With a period of many changes, the chairmanship of Jan Dirk Beugelaar of the College of Medical Specialisms (CGS) has flown by. But there is still a lot of work to be done for his successor Marielle Jambroes, who will start in August. Together they discuss the course that the CGS has taken to train future-proof specialists.
text: Naomi van Esschoten
Having an eye for what is going on across the whole spectrum of medicine. Pay attention to what is going on in the workplace. And have a nose for social needs. Within the CGS you have to have finely tuned senses, says social and health doctor at the UMCU Marielle Jambroes, who has been vice-chairman of the CGS in recent years.
After three and a half years of presidency, general practitioner Jan Dirk Beugelaar can only confirm this: ‘The CGS must be ahead of the troops, but not too much.’
Jan Dirk, under your presidency, the course seemed mainly ‘at full speed ahead’. What all happened?
‘Indeed, many steps forward have been taken. For example, the three framework decisions have been merged into one umbrella decision. Behind the scenes, this has required a lot of effort from all medical associations to come to a joint effort. It has led to great things, such as the new quality supervision that is based on trust in the institutions’ own quality cycle. I consider that a milestone. In addition, we have also organized very practical matters, such as a modern digital and navigable version of the Framework Decision, and video films and infographics to explain topics. And don’t forget corona. We have made a temporary decision for this. This allowed specialists and profile doctors to focus primarily on healthcare and for a while they did not have to take account of regulatory matters such as re-registration.’
What are you most satisfied with?
‘That the Aioss are better represented. When I started in April 2019, there was one resident resident member, usually from cluster 2, the medical specialists, who represented all resident residents. Now we have three resident members, one from each cluster. That is of great added value. For example, when training difficulties arose during the COVID pandemic, we had much more feeling for what was happening in the workplace and we were able to make more substantiated considerations in our policy. Incidentally, CGS members are often appointed from their association, but everyone thinks along independently in the interests of the entire profession. I am also proud that all these years we have always been able to make decisions based on consensus. Even if not everyone thought exactly the same.’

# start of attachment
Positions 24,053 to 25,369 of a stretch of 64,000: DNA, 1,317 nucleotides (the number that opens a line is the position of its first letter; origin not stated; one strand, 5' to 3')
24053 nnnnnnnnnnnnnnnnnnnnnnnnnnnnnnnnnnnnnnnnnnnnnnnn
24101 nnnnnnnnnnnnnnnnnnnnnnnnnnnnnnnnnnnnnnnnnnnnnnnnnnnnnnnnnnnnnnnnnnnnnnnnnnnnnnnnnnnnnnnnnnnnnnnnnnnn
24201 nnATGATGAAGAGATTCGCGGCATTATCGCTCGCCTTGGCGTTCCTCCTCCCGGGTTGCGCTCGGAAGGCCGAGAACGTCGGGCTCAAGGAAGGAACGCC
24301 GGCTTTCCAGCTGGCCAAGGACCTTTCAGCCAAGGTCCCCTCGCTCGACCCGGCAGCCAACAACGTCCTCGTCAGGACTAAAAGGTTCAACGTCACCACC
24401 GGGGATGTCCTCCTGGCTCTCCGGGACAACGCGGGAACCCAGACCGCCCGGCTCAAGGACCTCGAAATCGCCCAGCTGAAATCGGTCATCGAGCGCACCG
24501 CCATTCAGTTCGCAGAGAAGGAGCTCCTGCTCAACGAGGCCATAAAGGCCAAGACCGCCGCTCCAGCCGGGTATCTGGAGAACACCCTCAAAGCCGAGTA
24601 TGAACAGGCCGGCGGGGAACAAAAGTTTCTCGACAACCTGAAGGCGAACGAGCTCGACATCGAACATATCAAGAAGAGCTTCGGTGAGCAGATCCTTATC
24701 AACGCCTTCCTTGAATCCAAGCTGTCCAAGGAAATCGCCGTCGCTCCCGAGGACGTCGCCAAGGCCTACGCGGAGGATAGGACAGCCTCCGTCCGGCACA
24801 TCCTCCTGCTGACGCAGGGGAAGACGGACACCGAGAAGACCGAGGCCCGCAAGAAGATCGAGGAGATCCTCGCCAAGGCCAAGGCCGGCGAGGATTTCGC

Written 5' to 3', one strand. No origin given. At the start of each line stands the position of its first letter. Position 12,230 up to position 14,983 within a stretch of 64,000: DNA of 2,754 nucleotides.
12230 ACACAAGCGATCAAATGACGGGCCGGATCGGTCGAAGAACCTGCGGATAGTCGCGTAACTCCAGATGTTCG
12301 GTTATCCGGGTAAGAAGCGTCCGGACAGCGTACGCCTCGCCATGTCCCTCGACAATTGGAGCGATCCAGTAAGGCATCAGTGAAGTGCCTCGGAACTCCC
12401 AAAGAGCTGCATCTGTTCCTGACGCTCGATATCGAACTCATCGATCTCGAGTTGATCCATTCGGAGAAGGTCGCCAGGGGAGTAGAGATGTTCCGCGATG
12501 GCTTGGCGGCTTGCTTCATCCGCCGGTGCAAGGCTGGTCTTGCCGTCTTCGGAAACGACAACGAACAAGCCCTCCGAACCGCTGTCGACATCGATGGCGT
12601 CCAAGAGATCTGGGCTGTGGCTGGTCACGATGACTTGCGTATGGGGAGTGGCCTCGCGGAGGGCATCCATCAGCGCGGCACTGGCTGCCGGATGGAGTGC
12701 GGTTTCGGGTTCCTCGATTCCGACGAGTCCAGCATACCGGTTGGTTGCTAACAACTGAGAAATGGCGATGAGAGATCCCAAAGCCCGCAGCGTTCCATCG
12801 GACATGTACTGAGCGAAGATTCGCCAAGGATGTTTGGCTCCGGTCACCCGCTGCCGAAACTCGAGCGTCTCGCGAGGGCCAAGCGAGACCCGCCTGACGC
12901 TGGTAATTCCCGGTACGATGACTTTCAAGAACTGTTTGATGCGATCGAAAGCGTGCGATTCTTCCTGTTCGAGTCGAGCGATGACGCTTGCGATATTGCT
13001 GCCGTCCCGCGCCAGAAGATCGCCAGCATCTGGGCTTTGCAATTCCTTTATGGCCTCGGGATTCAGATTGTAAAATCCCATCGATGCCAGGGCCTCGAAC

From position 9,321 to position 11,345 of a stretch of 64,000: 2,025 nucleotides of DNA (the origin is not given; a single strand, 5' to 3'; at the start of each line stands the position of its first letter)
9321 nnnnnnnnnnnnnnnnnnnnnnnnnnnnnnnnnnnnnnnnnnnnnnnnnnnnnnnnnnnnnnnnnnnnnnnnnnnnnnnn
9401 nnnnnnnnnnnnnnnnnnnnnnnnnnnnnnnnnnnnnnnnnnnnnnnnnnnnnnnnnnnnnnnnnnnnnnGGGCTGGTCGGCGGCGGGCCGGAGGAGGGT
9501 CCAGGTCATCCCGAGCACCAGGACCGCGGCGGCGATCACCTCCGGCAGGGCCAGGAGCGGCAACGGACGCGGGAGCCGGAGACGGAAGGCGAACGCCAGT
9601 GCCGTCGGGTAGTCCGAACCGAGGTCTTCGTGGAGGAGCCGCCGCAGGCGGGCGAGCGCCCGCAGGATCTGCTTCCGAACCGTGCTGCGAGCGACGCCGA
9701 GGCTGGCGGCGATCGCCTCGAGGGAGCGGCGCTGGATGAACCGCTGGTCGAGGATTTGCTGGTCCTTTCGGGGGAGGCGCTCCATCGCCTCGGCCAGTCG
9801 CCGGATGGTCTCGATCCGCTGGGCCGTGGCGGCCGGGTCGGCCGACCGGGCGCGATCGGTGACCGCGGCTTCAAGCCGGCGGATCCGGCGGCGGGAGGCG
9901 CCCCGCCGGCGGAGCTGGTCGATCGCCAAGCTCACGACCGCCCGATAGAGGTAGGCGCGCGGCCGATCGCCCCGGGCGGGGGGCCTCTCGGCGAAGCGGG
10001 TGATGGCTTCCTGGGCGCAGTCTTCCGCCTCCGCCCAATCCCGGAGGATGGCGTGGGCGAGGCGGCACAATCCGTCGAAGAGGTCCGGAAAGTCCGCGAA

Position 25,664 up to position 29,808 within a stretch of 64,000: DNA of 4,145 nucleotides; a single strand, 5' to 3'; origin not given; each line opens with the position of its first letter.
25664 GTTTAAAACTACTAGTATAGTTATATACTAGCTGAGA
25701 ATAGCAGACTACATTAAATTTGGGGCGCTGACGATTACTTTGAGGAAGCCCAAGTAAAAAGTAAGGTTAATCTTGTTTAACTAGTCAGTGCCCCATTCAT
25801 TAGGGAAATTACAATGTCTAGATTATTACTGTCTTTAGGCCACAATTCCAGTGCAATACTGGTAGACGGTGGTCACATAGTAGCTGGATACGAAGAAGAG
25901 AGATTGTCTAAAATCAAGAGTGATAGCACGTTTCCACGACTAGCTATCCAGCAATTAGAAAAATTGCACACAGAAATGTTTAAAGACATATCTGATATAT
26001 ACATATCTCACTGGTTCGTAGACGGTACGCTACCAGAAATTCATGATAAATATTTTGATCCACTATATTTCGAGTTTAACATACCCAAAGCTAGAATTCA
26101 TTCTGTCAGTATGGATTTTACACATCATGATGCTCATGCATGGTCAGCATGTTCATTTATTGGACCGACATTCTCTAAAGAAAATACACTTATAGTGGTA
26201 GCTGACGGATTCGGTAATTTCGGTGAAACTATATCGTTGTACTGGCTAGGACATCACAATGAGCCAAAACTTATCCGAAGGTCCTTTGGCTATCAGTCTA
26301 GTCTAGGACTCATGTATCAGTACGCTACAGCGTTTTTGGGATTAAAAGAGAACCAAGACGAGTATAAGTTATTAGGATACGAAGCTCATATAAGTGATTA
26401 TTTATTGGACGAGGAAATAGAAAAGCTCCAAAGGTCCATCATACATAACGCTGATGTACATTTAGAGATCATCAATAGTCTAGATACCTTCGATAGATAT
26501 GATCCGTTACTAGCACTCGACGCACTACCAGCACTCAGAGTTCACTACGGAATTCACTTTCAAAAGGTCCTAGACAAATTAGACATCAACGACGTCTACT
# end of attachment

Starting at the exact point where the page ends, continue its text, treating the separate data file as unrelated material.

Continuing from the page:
And what do you hand over to Marielle?
‘Further shaping the specialist landscape. Marielle knows all about it from her chairmanship of the committee that deals with it. She has a clear vision in that area and I think that, after my pragmatic presidency, there is now a greater need for a CGS chairman who can propagate and convey a new vision for the future. And at the same time manages to balance the tension between being a catalyst for change on the one hand, and taking the time to let new ideas land on the other.’
Marielle, you were already vice-chairman of the CGS and chair the committee that advises on the specialist landscape. What appealed to you about the chairmanship of the CGS?
‘Training medical specialists is close to my heart. As a trainer I contribute to the quality of care. Within the CGS I also carefully look at what will be needed in the future: from society and from professionals. I also notice that the members – administrators and doctors from all three domains – work together respectfully and smoothly. This is often more difficult in daily practice. I think the CGS is a good example of interprofessional working and network care.’
How do you view the developments of recent years?
‘This is an opportune moment to see whether adjustment is necessary in the course that has been set. Take the specialist landscape: the trend is for doctors to specialize more and more, but society also needs generalists. We are dealing with more elderly people, more multimorbidity and people who are living at home longer thanks to new technologies. As doctors – as stated in the updated KNMG code of conduct – we have a responsibility that patients can count on good and cost-effective care, without under- or over-treatment.
But it is also a problem in practice: now duty rosters sometimes do not come through because super specialists have insufficient mastery of the basics. Another development is taking place with the new generation of doctors: they do not always want to carry out the same profession for forty years. That requires a more flexible training structure and more opportunities for flexibility in professional practice.’
Are drastic changes necessary?
‘Interprofessional working and a focus on network medicine are already part of many training plans, but I think we need to go one step further to provide direction. Super specialists will remain necessary, but the relationship with generalists will have to shift. You could think of a system with more emphasis on basic specialisms. That would also benefit the labor market: people in training have wider options and can change their choice during or even after the training without having to start almost all over again.’
How are you going to realize that?
‘The CGS can want anything, but of course we do it together in the end. Both with the professional group and with the institutions: a change in medical care also affects other professional groups and patients. Our vision therefore requires support for our regulations, by clearly and transparently explaining the goal we aim for with each change, and the possibility of participation and dialogue. That is what I would like to do in the coming years: to shape the specialist landscape of the future together.’